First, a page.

WEB PICKS: Alternative viewpoints
Need to sharpen up your media and political awareness? These sites take an alternative look at the world around us. Never Stop Thinking!
The Mix It Up campaign on this site supports student activists willing to take on the challenge of identifying, questioning and crossing social boundaries. Schools in one US state have banned T-shirts depicting certain symbols. Do symbols on clothing draw you to, or make you steer clear of, other students at school? Join the debate on this excellent and provocative site.
Do you trust corporate media to tell you the truth about the real causes and extent of many of the problems facing us, such as human rights abuses, poverty, pollution and climate change?
Media Lens doesn't. The editors of this site say mainstream newspapers and broadcasters act as a propaganda system for corporate interests. It says the costs incurred as a result of this propaganda, in terms of human suffering and environmental degradation, are incalculable. There are articles on topics such as animal rights, globalisation, Iraq and terrorism.
Run by activist Ann Simonton, a former top model who turned her back on a lucrative career to dedicate her life to exposing commercial media's bias. Her site aims to challenge abusive stereotypes and other biased images commonly found in the media. 'We do not believe in any form of censorship, especially the silencing of marginalised groups,' says Simonton.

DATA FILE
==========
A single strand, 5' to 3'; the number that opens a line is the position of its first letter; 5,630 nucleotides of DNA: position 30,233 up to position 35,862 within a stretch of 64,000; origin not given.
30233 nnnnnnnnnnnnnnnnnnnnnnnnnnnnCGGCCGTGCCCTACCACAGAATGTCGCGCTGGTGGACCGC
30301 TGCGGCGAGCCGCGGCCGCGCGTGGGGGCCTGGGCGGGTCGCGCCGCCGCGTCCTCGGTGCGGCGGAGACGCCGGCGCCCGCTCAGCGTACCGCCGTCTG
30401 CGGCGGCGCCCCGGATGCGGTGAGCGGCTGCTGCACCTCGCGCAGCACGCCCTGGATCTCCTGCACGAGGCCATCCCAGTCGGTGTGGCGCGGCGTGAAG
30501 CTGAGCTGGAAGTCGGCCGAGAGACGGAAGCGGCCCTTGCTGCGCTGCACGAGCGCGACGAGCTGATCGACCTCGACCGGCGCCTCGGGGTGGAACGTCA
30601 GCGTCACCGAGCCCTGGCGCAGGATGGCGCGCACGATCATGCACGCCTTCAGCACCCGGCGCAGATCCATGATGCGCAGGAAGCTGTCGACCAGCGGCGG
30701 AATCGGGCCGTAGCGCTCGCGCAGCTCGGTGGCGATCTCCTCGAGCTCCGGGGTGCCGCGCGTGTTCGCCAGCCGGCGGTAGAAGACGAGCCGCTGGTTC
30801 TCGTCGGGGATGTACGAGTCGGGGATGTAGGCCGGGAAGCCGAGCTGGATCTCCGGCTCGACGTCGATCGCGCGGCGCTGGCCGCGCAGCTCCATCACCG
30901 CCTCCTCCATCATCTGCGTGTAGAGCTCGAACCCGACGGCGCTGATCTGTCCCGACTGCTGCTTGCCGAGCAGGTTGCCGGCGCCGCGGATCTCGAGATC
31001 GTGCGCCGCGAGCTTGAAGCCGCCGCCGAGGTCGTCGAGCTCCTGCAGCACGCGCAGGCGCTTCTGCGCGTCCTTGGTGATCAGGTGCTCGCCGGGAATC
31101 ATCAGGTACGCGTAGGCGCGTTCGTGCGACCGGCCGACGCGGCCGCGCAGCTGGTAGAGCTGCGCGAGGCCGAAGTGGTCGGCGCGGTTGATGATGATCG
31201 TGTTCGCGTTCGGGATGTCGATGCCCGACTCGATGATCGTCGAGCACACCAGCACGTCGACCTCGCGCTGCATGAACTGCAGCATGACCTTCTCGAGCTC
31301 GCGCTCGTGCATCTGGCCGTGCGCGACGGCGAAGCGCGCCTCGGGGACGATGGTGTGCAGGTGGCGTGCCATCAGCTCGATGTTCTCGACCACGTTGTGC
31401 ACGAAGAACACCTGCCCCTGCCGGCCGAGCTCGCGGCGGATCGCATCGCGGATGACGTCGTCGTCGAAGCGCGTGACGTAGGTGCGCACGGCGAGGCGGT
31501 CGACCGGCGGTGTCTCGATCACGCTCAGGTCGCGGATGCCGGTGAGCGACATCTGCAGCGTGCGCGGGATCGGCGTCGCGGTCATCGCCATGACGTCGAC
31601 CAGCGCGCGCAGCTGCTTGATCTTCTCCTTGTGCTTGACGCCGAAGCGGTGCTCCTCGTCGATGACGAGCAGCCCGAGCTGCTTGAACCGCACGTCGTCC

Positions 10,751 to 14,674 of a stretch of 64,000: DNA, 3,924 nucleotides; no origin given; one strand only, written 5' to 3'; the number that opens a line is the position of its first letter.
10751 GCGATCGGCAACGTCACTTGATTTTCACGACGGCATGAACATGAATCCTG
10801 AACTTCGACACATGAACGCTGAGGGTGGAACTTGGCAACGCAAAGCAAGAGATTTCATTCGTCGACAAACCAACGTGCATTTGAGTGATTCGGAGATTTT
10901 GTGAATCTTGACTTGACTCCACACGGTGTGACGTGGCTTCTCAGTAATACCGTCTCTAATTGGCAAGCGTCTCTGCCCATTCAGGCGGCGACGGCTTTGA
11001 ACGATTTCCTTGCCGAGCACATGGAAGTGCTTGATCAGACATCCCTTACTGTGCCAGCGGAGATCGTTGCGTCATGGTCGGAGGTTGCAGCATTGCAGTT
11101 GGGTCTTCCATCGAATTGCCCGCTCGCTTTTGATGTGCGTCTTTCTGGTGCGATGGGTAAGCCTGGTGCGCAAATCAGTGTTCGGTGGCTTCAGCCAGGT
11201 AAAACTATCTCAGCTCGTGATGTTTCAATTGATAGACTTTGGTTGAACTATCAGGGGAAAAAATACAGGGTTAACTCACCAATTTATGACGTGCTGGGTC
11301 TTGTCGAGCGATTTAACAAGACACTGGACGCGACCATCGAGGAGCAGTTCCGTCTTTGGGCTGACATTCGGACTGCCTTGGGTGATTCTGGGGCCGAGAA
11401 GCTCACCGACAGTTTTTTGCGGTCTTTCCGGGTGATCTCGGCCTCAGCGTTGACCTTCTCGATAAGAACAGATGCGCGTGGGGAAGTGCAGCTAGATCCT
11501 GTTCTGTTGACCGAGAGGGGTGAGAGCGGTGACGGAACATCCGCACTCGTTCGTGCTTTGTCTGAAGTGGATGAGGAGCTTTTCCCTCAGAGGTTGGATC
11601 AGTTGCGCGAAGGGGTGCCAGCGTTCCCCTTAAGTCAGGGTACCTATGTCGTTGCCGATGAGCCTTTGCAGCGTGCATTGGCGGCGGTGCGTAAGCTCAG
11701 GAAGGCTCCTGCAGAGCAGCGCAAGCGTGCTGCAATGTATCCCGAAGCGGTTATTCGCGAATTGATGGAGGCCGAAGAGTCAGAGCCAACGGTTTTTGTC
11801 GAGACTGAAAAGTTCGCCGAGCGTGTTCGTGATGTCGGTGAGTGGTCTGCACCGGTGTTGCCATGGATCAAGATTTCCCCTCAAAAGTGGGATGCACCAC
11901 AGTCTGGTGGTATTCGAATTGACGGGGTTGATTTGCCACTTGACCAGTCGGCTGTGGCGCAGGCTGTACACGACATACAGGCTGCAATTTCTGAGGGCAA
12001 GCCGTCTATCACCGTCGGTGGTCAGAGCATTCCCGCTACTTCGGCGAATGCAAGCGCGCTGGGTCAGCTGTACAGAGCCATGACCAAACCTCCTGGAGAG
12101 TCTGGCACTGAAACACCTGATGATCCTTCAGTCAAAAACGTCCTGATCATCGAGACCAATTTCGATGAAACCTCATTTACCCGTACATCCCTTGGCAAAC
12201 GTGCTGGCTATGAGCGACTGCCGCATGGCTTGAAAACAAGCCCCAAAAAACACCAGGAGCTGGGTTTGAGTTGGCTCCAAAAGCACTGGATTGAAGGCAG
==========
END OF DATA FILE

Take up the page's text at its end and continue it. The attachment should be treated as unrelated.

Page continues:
Adbusters examines the relationship between human beings and their physical and mental environment. Run by artists, activists, writers, pranksters, students, educators and entrepreneurs, it aims to bring attention to the 'erosion of physical and cultural environments by commercial forces'.
Just Think is an online youth workshop which teaches people to understand, evaluate and create media messages. It aims to foster critical thinking and encourage creative media production and the independent voice of youth in communities. Check out the Hidden Heroes section.
The official site of the director of the award-winning documentary Fahrenheit 9/11. US President George W. Bush's response to the September 11, 2001 terrorist attacks is the target of Michael Moore's film, and the documentary maker has said he hopes his film will influence the election outcome.